The man is a creature that almost invariably wants to succumb to some temptation. Be it something less of a grave crime, like sweetened beverages, or something more dangerous, like smoking weed, there is always an audience for nearly every product. In an attempt to curb consumption and use of things that are deemed harmful to individuals and society as a whole, governments strive to take action and prevent people from having such products at their disposal.
Prohibition is not always an option. Take sugary beverages, for instance. Who would consider banning soda? It is not nutritious, and studies suggest drinking it has a detrimental effect on health, but many people consume it simply because they enjoy it. In some countries, including the U.S., banishing Coke and similar products from the market would result in riots. Besides, unhealthy habits are a lucrative business, and there are many people that will not tolerate such initiatives.
Still, governments do care about what implications unhealthy behaviors may have. It is not only individuals themselves that are affected, but developing various health conditions as a result of indulging in alcohol, drugs or just lots of sugar is liable to lead to an increase in healthcare expenses.
One of the measures that are being taken in many countries all over the world is sin taxes. The idea is that the more it costs, the better, as fewer people will be able to buy it without considering whether this product is actually worth that much money. In addition, the government gets more revenue.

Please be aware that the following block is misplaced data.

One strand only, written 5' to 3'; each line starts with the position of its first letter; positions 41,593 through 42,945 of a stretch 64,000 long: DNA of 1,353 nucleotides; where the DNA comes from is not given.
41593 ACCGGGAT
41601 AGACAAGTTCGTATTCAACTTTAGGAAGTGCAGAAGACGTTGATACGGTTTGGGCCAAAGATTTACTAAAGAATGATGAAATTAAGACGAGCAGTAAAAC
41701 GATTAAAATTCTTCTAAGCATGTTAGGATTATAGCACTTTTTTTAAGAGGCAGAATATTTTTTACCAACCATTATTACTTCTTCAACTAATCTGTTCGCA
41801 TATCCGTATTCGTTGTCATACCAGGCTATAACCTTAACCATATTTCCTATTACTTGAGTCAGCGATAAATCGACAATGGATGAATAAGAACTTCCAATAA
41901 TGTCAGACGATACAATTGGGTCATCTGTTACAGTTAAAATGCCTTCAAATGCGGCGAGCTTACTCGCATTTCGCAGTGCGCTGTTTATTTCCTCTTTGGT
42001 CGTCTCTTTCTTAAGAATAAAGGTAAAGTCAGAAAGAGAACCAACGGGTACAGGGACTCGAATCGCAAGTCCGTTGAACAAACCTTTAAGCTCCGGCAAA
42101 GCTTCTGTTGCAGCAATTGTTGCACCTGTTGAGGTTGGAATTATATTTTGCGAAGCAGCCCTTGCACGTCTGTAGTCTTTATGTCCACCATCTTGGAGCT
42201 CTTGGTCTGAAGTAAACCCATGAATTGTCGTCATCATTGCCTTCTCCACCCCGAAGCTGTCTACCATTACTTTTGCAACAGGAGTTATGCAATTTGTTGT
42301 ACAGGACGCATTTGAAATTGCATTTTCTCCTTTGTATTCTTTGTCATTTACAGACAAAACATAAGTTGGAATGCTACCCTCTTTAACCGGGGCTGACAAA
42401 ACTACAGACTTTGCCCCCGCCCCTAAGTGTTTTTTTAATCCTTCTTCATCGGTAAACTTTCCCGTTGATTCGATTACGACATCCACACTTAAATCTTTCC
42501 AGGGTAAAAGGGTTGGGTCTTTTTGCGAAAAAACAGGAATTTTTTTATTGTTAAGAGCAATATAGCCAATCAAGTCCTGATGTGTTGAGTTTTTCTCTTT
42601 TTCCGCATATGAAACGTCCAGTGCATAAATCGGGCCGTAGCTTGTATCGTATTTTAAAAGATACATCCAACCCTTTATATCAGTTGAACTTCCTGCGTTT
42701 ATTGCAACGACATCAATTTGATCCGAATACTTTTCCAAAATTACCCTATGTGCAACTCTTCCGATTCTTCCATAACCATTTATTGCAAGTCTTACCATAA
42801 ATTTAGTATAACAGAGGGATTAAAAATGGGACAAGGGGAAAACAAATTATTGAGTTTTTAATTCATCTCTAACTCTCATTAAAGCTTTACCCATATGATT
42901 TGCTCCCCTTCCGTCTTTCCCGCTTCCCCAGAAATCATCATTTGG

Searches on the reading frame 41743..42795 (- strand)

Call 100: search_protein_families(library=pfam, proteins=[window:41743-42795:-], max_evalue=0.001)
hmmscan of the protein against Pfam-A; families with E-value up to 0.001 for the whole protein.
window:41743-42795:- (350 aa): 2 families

What countries have already adopted the practice?
The concept of a ‘sin tax’ implies charging taxes on a variety of harmful products, such as tobacco, sweetened beverages, alcohol, fast food, etc. The emergence of the term dates back to 1957, but the idea is much older: as early as in 1643, Britain began to charge special taxes on distilled spirits, which can be considered an early form of a sin tax.
Today, the UK still has sin taxes, and these are levied on sweetened beverages and tobacco. The same taxes apply in the UAE and 43 other countries. As to the United Arab Emirates, these vary depending on what product it is: for sugary drinks that are carbonated, it is 50%; for tobacco and energy drinks, the figure is even more impressive – 100%. Taxes of this kind are also used in Thailand, for instance.
Does it really work?
It remains unknown to what extent such measures are effective. Studies showed that increased consumption of sugar is associated with a higher risk of diabetes and other diseases as a result of obesity. However limited research in this particular field may be, there is evidence that sin taxes can be beneficial.
When Mexico introduced a sin tax on sugary drinks, obesity rates dropped by 5.5% in the first year, and then by 9.7% in the following year. It is a great result, given the extremely high rates of obesity in this country: over 70% of Mexicans have unhealthy BMIs and are either overweight or obese. In China, a sin tax levied on sweetened beverages resulted in a 3% drop in obesity and overweight rates.
There are people who do not approve of this kind of taxes: some of them point out that it only makes it more difficult for poor people to buy harmful products while the rich hardly see any difference; others take exception to it because of its name. Perhaps, it’s the very fact of introduction of a yet another tax that is a matter of concern. Whatever their reason for objecting to it, consumption and use of harmful products, including cannabis, alcohol, etc., is a major problem which calls for measures aimed at restricting access to them, and sin taxes can help do it.